Handsome Furs. The duo of Dan Boeckner and Alexei Perry married sharp guitar riffs -- punk-rock tones lifted equally from early Clash and the sewer -- with excitedly cherry electronic club sounds. Boeckner wailed his guitar around the stage and nearly popped the veins out of his neck each time he took to the microphone. Meanwhile, the barefoot Perry attacked her snyths as if she were a gymnast, kicking her legs into the air to emphasize the beat.
Kid Cudi. Kanye West promised that Kid Cudi soon would be filling 500,000-seat arenas. Perhaps a bit of an exaggeration, but it was easy to see why the Chicago rapper was excited about this Cleveland newcomer. Performing as part of West's G.O.O.D. Music showcase, his spacious, downbeat "Day 'N' Nite" was a stand-out. It transformed multiple times on stage, morphing with ease from a somber number with a subtle, gloomy guitar into a rousing techno club cut.
BLK JKS. The biggest strengh of the band, a South African import, is its rhythm section, where the act's world-music trappings are most present. A bit jazzy at times, the BLK JKS came off as a psychedelic jam band, letting high-pitched guitar notes bounce off a rambunctious rhythm one moment, and then riding it out into an extended dubby groove the next.
Uglysuit. The six-piece act had some of the lushest songs I've heard at the fest, and songs such as "... And We Became the Sunshine" and "Chicago" are built around luxuriant keyboards and the soft vocals of Israel Hindman. There are anthems in this band's future, as guitars sparkle, harmonies soar and arrangements elegantly evolve.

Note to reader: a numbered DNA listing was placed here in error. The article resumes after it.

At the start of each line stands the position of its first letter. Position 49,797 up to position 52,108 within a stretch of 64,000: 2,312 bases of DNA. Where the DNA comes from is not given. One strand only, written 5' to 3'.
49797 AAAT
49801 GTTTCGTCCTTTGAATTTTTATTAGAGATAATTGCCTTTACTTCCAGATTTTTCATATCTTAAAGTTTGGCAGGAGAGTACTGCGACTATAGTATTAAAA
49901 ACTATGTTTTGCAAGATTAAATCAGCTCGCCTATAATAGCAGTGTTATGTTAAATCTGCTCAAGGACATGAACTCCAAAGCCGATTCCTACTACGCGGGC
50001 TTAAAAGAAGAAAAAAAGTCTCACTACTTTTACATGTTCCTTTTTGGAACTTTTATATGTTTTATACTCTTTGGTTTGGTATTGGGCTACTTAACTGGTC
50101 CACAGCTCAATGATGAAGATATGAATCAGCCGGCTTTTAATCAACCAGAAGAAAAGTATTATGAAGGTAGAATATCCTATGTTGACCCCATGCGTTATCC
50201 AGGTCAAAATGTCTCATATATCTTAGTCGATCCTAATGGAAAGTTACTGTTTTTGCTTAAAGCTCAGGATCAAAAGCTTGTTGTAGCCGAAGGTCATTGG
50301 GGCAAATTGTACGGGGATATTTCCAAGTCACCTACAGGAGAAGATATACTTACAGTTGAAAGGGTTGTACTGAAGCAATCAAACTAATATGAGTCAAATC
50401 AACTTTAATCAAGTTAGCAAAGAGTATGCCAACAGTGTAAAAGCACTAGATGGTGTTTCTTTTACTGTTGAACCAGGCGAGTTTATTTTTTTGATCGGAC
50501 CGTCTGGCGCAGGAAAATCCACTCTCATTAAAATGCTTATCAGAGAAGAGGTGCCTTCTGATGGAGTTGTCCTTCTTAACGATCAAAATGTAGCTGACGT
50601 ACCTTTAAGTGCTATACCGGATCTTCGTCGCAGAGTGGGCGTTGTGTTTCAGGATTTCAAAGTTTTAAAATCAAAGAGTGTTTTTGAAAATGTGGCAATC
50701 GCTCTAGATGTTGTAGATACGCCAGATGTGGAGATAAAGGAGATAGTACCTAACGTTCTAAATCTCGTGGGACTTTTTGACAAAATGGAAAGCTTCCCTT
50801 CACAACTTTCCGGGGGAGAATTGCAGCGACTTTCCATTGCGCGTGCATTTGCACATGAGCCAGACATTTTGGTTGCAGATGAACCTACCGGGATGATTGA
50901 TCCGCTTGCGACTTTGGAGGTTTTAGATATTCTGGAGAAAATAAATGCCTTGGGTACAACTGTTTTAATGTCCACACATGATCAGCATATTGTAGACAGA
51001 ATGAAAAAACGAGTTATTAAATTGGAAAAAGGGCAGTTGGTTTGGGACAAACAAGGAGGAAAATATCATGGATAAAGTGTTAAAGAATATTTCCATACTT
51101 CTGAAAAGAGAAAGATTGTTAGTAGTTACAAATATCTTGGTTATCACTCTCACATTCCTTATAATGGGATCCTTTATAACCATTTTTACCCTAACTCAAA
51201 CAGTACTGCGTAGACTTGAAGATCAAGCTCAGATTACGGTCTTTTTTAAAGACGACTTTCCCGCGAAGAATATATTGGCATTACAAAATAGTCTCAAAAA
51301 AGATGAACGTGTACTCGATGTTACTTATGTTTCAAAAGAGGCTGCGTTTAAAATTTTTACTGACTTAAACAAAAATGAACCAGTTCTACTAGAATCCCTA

And one P.S. With West taking over Austin on Saturday night, three acts I had marked on my schedule to see that evening had to be sacrificed. One was the power pop of Telekinesis, as well as Australian rock duo An Horse. I heard rave reviews on the latter, which will play the Echo on March 24. An Horse, was one of the bands at the top of my list when I arrived in Austin, but it wasn't meant to be. Those who saw them came back with rave reviews.
The other act I missed on Saturday was England's Theoretical Girl, whom I still don't know much about, but I like almost everything on her MySpace page.
And one final P.S. M.I.A.'s protégé Rye Rye entertained with her high-speed club rap, and the L.A.'s Silversun Pickups showed off songs from its forthcoming "Swoon." Look out for new song "Growing Old Is Getting Old," the Pickups at their most murky and mysterious.
-- Todd Martens
Photo: St. Vincent. Credit: Associated Press
*UPDATED: An earlier version of this post wrongly identified Titus Andronicus' lead singer as Andrew Cedermark.